A NEW COLLABORATIVE TOOL TO MAKE ARCHAEOLOGY
New technologies bring innovative aspects to the field of education that involve a qualitative improvement in the forms of teaching and learning. Its use not only allows the effective implementation of some of the existing educational theories, but also opens the possibilities for exploration of new models, with a multidisciplinary perspective.
A large part of the proposals developed so far cover the area of individualized learning, where the relationship between computer and student is an image of that between teacher and student. This paper is focused on group learning, commonly called collaborative learning, where students learn in a process in which the ideas to solve a task are proposed and shared, and the thought and dialogue are favoured.
Up to now, research institutions or companies have usually done the generation of 3D models separately. Although the format of the 3D representations can be adjusted to certain standards, hardly any applications can share scans from different sources. There are no known examples of software tools in which a three-dimensional scenario can be generated collaboratively from models digitized with scanners. There are visual tools for chosen models, but the user does not interact with the tool or with others. Moreover, the models used are simple CAD models arranged for a simulated scenario.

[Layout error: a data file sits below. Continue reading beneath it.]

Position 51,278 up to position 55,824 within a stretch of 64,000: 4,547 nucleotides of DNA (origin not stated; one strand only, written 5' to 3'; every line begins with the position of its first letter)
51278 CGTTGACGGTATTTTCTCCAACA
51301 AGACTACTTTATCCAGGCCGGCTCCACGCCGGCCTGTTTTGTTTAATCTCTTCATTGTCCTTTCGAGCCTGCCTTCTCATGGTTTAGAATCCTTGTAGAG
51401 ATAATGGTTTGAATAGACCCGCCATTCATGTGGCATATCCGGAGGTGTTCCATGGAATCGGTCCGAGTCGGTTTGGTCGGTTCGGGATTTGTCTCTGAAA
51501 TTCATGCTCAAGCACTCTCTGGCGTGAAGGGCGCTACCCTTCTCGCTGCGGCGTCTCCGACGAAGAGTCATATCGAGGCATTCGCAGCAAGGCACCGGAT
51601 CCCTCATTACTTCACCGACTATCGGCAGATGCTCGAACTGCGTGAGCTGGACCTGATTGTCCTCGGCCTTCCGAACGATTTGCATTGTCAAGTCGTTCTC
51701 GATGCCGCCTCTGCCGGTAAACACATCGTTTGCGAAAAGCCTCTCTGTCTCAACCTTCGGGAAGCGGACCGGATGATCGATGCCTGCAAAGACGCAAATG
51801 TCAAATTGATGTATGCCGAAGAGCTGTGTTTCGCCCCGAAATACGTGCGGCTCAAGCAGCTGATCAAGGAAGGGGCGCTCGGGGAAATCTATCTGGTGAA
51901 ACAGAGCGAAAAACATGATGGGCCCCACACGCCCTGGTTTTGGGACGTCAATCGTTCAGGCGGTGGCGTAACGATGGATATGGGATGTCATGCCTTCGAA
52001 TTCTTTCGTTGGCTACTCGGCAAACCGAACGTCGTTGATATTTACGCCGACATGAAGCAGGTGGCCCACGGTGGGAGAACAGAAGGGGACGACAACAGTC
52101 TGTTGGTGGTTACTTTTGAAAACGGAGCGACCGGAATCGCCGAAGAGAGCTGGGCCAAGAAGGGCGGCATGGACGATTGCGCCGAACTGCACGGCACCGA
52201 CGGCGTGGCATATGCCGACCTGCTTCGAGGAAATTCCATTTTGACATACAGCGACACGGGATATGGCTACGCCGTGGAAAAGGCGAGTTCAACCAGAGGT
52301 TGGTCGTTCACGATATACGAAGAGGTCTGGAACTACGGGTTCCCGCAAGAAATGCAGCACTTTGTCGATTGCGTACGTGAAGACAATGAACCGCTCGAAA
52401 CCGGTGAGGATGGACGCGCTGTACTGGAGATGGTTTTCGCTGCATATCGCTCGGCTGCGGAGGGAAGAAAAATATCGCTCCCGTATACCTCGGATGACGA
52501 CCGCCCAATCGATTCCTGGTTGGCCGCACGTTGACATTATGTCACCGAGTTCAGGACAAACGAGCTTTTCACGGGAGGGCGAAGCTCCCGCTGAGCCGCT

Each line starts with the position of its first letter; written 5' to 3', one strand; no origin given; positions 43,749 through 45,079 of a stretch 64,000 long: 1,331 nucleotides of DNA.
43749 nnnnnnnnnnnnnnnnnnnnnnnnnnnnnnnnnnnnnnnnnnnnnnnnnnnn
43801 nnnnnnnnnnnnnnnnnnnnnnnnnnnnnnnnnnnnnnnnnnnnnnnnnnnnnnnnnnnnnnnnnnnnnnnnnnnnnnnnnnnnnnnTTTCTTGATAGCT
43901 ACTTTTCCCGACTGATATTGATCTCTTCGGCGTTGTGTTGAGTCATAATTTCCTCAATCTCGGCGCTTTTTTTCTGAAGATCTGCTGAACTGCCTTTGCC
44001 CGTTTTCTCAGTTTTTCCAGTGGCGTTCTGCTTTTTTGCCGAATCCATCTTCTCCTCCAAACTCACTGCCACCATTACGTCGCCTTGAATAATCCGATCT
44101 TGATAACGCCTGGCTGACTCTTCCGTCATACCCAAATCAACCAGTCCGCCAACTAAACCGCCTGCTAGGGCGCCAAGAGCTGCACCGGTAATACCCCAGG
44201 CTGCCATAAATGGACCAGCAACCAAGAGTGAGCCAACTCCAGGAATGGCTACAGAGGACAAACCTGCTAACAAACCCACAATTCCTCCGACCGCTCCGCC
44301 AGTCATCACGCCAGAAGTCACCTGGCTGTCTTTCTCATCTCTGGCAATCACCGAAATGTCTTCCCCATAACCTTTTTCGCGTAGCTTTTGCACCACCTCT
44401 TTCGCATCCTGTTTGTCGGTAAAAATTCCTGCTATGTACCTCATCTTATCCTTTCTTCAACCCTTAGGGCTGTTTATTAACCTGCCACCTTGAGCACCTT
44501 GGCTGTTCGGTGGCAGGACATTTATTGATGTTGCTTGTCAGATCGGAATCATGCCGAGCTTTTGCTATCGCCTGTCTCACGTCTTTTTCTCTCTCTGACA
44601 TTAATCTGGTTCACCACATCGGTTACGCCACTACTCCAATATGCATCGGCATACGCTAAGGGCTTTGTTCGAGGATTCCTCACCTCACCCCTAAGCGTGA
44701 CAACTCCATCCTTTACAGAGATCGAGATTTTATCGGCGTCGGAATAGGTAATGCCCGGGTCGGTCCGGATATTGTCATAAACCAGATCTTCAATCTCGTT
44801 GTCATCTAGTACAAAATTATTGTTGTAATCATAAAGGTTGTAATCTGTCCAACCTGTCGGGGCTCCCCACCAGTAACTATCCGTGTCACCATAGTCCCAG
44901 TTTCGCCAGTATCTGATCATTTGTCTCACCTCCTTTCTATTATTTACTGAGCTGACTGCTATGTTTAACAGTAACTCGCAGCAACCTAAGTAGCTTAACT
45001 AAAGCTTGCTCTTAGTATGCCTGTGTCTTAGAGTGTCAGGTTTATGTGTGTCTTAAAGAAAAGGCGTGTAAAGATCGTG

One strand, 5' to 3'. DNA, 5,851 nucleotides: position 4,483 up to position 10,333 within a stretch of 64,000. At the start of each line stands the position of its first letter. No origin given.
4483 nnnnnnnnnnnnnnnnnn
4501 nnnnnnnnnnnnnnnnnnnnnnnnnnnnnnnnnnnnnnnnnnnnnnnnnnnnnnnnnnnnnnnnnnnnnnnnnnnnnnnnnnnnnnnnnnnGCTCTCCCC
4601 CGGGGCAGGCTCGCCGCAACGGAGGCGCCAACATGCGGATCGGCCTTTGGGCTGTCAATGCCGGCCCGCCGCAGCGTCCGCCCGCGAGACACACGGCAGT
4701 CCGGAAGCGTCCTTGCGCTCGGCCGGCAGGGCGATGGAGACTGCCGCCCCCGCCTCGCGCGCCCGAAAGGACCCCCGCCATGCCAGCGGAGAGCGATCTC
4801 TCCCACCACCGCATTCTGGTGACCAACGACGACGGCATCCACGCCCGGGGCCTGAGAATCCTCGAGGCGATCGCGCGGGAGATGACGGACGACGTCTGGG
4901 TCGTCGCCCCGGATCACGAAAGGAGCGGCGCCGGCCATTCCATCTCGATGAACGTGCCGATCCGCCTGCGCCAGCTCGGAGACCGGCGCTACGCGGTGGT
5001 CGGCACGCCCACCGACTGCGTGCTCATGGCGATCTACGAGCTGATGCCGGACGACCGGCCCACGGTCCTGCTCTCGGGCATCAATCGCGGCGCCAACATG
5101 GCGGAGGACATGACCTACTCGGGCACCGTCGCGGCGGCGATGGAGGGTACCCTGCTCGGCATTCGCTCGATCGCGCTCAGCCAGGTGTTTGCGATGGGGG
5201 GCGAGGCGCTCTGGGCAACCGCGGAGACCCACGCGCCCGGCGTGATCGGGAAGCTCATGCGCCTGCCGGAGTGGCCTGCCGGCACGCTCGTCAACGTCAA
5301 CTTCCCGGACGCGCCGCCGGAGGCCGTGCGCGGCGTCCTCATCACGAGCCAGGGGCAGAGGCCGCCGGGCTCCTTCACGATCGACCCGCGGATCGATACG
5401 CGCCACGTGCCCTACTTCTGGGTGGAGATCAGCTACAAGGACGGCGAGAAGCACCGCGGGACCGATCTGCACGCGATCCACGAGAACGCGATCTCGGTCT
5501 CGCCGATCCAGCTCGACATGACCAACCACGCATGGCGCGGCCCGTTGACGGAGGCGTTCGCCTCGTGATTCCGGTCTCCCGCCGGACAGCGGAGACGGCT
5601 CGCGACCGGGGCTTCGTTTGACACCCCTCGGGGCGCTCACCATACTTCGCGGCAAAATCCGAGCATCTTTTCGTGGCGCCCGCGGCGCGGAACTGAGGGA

The application we have developed combines parts of a viewer and a collaborative tool, providing viewing tasks, incorporation of pieces, spatial organization, and proposal and communication of ideas in the working group.
Thus, our proposal enables the development of initiatives that aim to integrate 3D models made by different teams, with different three-dimensional sensors and at different points in time. It leads to create virtual scenarios better represented and equipped and can become a tool in which the interested parties are able to discuss and plan virtual reconstructions of scenes by consensus.
This tool could become essential in the new and necessary approach that the teaching of a discipline as archaeology is undergoing in recent times. Traditionally, learning of this branch of knowledge is based on a simple act of faith by students of the theories that teachers propose to them, master classes in which the learner is mere recipient of data. Using a tool as the one we are developing would allow them to be participants in their own learning process since they can work with the digitized materials as if they were handling the real ones. Interacting with the teacher at the same time that with other students will provide the practical view of the different concepts learned so as to propose their own theories.
Furthermore, it also seems indispensable as a working tool in the multidisciplinary study of Archaeology. Researchers of its different branches often try to mitigate the distance and loneliness of the individual research by creating working groups that get periodic meetings when agenda and economic problems make it possible, for sharing the results obtained separately. Our software facilitates combining the data from each of the branches of research in Archaeology: urbanism, architecture, sculpture, mosaics, etc., so that all existing knowledge could be implemented on the same archaeological scenario. From the comparison of the various theories most feasible hypothesis could be launched. Moreover, the particular study of each discipline would be enhanced by the overall result of individual contributions.